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Kepple Takes Over Boys Basketball Program at Karns City for Longtime Coach Bellis

KARNS CITY (EYT/D9) — Zach Kepple played basketball for Chris Bellis and also coached alongside him.

Now the 2011 Karns City graduate is taking over the Gremlins’ boys basketball program from him.

(Pictured above, Zach Kepple)

Bellis, who spent 12 years on the bench at Karns City and led the team to a 23-3 record and a District 9 Class 2A championship this past season, stepped down in June, said Karns City athletic director Josh Williams.

Kepple was hired less than two weeks ago to fill the vacancy.

“He told me the day that he was resigning that that’s what he decided to do,” Kepple said. “So I had a little bit of notice about it, and I had some time to decide whether I wanted to apply or see what the next steps were.”

Kepple never thought he’d be a high school basketball coach. Football was his thing, and he excelled at it, both at Karns City and then at Grove City College.

He’s also the offensive coordinator for the Gremlins’ football team and teaches seventh and eighth grade math in the district. But he couldn’t pass up the chance to shoot for the head boys basketball job.

“I never saw it happening that way,” Kepple said. “When I became a junior varsity coach, Chris came to me and said, ‘Hey, I have an opening. You played for me, you know how to coach and I think you’d be good at it. So, I took it.

“I’m someone who doesn’t like to think that something is going to be handed to me,” Kepple added. “So, I treated it as if I was someone on the outside applying for the job.”

Kepple soaked up as much basketball coaching knowledge as he could from Bellis, who helped him every step of the way.

“I’m glad he asked me to do it because I really enjoyed the opportunity to coach with him,” Kepple said. “I really enjoyed coaching basketball, and I’m just really grateful for him to ask me to do it.

“Chris does a great job of making adjustments mid-game,” Kepple added. “He does a great job scouting beforehand and making sure we have a solid game plan. More times than not, they worked because he was so knowledgeable. So, I think what he taught me was to be prepared to start the game and how to make in-game adjustments.”

(Pictured/Chris Bellis was 150-126 in his 12 years as the Karns City boys coach. The Gremlins went 23-3 and won the District 9 Class 2A title last season.)

Bellis was 150-126 in his 12 seasons as the Karns City boys basketball coach. He had great success in the last five years, posting an 88-35 mark over that span.

He was also the girls basketball coach at the school in the early 2000s.

“It’s been great coaching at Karns City,” Bellis said. “The 12 years as the coach of the boys, the five years coaching the girls and various other years of being an assistant coach and junior high coach have all been valuable experiences.”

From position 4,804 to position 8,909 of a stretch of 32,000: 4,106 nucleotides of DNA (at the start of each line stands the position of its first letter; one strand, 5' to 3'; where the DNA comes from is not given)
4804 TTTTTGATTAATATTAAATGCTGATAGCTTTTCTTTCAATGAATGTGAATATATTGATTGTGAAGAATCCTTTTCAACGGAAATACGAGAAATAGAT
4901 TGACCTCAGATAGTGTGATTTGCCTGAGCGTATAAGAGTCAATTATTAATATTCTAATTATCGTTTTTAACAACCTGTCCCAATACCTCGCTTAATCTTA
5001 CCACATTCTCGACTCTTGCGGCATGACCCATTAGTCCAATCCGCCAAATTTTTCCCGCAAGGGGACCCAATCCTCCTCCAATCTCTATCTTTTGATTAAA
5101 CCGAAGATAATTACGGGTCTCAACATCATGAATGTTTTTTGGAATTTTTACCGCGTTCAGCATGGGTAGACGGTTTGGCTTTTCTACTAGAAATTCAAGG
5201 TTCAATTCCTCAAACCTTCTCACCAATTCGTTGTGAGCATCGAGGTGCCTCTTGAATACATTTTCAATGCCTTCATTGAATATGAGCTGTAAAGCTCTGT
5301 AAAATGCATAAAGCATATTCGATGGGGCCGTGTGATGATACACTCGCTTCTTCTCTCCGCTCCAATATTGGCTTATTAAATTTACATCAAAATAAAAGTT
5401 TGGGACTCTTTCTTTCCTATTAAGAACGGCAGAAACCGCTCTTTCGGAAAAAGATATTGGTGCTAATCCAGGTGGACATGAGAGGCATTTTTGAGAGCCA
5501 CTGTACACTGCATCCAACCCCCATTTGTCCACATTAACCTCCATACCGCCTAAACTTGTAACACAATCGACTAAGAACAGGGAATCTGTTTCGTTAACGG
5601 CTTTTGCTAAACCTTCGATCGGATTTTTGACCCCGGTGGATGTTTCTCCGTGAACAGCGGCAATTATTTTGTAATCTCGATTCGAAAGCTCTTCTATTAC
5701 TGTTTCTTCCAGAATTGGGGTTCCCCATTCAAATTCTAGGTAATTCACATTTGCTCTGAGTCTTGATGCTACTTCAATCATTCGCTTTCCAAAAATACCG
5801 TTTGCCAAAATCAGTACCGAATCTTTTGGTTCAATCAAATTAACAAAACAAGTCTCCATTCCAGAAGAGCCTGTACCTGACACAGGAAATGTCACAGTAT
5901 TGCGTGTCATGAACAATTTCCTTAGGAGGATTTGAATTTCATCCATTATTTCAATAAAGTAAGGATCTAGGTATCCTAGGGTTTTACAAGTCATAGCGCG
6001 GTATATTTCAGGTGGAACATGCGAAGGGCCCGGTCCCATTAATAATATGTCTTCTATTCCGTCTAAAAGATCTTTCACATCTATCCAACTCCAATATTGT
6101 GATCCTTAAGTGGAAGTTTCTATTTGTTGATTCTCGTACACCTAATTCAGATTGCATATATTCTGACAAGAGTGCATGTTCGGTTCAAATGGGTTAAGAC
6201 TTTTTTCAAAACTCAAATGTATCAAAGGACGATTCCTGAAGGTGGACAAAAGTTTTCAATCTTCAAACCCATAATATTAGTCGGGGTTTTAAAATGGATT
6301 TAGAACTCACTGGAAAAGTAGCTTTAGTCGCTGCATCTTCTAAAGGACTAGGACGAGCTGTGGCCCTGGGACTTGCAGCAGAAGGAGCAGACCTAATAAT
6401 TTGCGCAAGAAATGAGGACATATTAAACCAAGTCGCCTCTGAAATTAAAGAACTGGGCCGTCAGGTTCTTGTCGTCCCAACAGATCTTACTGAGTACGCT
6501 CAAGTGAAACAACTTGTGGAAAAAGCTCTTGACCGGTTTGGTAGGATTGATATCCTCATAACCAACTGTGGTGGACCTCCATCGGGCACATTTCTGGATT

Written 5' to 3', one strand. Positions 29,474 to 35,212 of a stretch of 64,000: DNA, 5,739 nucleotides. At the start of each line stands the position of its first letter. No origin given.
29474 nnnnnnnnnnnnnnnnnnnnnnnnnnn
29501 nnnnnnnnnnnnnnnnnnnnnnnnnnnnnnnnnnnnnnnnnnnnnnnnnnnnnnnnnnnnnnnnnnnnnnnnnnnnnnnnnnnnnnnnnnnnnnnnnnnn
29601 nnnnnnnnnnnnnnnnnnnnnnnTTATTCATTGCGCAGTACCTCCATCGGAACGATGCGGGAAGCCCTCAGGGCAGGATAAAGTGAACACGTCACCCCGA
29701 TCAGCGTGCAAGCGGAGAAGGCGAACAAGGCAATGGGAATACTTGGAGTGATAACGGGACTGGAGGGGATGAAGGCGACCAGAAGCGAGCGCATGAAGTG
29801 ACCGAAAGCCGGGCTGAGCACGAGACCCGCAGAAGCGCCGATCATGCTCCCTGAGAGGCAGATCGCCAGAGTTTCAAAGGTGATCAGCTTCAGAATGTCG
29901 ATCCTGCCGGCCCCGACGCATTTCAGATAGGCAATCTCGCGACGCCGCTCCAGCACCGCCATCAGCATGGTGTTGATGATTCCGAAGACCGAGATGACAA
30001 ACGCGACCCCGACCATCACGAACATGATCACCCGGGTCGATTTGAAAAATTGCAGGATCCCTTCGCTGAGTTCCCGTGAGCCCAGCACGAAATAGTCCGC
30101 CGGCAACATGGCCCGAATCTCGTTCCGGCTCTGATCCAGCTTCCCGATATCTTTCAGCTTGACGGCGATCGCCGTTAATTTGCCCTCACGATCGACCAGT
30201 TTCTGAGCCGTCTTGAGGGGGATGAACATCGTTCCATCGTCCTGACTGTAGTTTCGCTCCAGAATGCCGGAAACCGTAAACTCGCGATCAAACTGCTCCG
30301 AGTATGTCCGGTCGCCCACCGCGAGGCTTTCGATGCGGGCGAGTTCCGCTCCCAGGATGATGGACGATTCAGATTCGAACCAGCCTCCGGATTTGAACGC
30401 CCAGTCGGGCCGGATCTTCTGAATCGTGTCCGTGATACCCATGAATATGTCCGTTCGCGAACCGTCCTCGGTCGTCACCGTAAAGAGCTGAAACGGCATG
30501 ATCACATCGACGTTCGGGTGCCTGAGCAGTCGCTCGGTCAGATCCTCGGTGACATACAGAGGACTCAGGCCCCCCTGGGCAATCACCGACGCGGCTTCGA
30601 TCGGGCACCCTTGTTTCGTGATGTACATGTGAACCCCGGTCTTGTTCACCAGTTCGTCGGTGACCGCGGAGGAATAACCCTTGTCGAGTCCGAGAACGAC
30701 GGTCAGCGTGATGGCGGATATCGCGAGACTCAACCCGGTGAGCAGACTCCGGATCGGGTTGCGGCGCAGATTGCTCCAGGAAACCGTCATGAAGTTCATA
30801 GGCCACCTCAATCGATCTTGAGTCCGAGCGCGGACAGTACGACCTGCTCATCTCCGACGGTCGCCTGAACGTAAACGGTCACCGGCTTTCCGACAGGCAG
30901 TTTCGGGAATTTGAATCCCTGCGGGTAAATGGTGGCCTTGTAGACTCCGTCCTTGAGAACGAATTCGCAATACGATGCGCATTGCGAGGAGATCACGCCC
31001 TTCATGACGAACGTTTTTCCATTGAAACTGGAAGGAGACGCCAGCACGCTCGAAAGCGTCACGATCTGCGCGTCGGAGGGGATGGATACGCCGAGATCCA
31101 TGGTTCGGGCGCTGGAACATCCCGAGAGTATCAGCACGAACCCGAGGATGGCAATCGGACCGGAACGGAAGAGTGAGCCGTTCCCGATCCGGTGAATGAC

Bellis said he hasn’t ruled out returning to coaching at some point.

“I would guess that at some point I will coach again — I took a break after I coached the girls,” he said. “I felt it was time for a break now.

“The program is in good shape with some talented kids returning,” Bellis added. “Zach will do an excellent job.”

The Gremlins lost 1,700-point scorer and point guard Chase Beighley and match-up nightmare in center Nathan Waltman to graduation, but also return a slew of young talent that saw ample minutes last season.

And made big impacts.

“I’m really excited,” Kepple said. “I think a lot of people outside looking in see we lost two great players in Nathan and Chase, but we have a lot of talent coming back. Those guys played a ton of minutes, so we have a lot of guys with experience. Our goal is to still win the conference championship and District 9 and continue on to the state playoffs.”

Junior forward Micah Rupp, who averaged seven points, eight rebounds and blocked 52 shots, and guard Luke Cramer, who averaged 10 points per game, will be the top returnees.

Kepple said his style won’t differ much from the one Bellis employed for 12 seasons.

“We have pretty close philosophies,” Kepple said. “We’re both about making sure that we develop the team as a whole, not just working with the individual. We both wanted to have a great team, not just great individuals.”

Kepple isn’t the only one in his family coaching hoops.

His sister, Ally Kepple, has been the head girls basketball coach at Union for four seasons.

“We bounce ideas off each other all the time,” Zach Kepple said. “She’s asked me, ‘Hey, what are you guys doing this week? Did you put in anything new?’ So, we’re always talking about basketball, which is great. She’s really, really into basketball, so she’s another great resource to have in my pocket who I can talk to for advice. And that’s pretty neat.”